My mind was so fixated last night, I didn't get to sleep until after midnight and an extra glass of milk (which my cat appreciated). I get caught up in fantasy so easily. When I was a child, I would tell myself stories in my head until I fell asleep at night. It worked well, and I drifted off easily, kick starting my dream cycle. It was usually a continuation of some television show or book I had been reading, except now I was the hero. As I've grown older, these little stories have grown more and more vivid, and they don't always revolve around fictional characters.
Things I want to change, to succeed, and problems I need to solve fill my head. Sometimes this is a boon. I do much of my architectural design work while laying in bed at night. If I don't get to sleep right away, that's okay, because I know I'm sorting out a problem now that will be useful in the morning. When my mind fixates on some mythical future, some daydream which I can't control, I feel the noose of attachment drawing tight. My long standing habits have turned against me and my mind is definitely not my ally in that moment.
School is starting next week, which means the Shambhala Project will kick off. In another five weeks, I'll return to the mountain center, and all the people I left behind there. One person in particular has preoccupied my mind all summer. Or maybe I should say, my body.
Men who dislike girl talk – read no further.
In my Introduction post, I said I would explain why I used the analogy of meditation and sex. I had really bad periods when I was a teenager, so I started on Depo-Provera when I was 17, which is a birth control injection. It lasts for three months. It totally suppressed my cycle and all associated hormones, including my sex drive. I've had practically no hormones to speak of for seven years now. I've also had precious few dates and only one 'boyfriend.' I'm just not motivated. In April, my last shot ran up and I decided to give nature one more try. Nature was just waiting to be called on, it seemed.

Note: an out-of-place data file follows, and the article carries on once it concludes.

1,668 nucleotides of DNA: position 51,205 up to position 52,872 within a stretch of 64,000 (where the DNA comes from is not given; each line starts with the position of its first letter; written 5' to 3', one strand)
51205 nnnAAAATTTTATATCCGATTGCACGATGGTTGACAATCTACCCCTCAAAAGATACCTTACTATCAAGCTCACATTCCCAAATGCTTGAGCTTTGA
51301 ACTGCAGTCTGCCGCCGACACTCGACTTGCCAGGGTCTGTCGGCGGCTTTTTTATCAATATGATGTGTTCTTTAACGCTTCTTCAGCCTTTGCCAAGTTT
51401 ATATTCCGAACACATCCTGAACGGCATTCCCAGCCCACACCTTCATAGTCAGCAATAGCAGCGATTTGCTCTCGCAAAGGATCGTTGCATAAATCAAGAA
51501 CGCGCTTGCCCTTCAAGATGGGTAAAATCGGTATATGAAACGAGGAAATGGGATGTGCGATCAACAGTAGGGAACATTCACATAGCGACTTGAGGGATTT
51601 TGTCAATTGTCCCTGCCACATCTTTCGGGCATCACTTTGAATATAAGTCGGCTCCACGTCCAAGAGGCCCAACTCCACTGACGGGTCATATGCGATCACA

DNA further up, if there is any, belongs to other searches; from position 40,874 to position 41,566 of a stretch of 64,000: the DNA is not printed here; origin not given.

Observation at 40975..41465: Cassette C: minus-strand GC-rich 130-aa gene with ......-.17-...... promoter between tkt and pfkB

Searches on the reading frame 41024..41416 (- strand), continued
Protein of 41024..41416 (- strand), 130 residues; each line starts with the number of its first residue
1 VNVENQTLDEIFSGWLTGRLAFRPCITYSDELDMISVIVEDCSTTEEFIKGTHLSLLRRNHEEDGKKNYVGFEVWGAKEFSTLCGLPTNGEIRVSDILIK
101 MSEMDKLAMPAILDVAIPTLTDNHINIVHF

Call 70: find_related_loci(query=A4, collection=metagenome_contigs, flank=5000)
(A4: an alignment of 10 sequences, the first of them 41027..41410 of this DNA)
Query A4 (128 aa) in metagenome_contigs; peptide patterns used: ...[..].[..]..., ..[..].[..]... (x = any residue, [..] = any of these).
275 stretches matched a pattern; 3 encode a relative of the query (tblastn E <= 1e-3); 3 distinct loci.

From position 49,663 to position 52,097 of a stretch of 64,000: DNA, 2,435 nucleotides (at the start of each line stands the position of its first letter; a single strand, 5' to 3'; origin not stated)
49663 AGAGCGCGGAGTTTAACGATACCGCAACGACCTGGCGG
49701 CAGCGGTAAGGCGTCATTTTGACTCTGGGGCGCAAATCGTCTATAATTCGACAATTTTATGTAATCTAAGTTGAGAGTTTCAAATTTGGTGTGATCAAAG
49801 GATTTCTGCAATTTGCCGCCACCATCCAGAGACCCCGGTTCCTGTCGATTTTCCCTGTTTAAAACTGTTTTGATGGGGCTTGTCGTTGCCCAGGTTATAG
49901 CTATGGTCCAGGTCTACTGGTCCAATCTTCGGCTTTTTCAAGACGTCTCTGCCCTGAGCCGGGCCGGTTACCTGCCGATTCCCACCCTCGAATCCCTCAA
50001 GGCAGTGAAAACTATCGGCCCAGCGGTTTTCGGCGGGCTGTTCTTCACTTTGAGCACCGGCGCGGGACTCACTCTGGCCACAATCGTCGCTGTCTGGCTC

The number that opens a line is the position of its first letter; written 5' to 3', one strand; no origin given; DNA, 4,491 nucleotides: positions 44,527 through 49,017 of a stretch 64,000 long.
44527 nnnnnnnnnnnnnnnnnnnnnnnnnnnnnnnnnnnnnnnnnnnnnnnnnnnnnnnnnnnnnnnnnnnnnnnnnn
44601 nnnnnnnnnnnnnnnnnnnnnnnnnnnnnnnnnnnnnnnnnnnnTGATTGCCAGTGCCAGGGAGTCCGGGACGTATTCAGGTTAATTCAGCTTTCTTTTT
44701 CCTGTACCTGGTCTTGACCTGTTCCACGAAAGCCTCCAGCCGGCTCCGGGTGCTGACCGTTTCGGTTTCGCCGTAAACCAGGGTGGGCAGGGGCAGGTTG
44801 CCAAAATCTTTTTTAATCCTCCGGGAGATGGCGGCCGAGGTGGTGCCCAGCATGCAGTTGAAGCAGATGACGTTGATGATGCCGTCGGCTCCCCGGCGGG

Everything came back, for good and bad. The bad is very, very bad, and the good...well, it's very, very frustrating. I'm going to talk to my doctor about getting back on birth control, but I think I'll try something different, something which still allows for some natural rhythms. I need that swift kick in the pants my hormones provide, unless I plan to spend every Saturday night at home from now until eternity (an option I've seriously considered).
So, is it my head, my heart, or my body which has me fixated on feelings I haven't had in a very long time (if ever)? What does it mean that the thing I remember most is a smile? This fixation, this attachment, is setting my up for suffering, for disappointment. At the very least I'm certainly not being mindful of the present moment. Even if good things happen in the future, worrying about it now is doing no good.
I wrote a letter last night. I hoped that would lay it to rest. Now, it's just another thing to worry about, but at least I feel better for having done something. I took a chance, one I might not have taken otherwise. I worry about how it will be received. I worry what might happen in September.
Mostly, I worry that I answered the question wrong.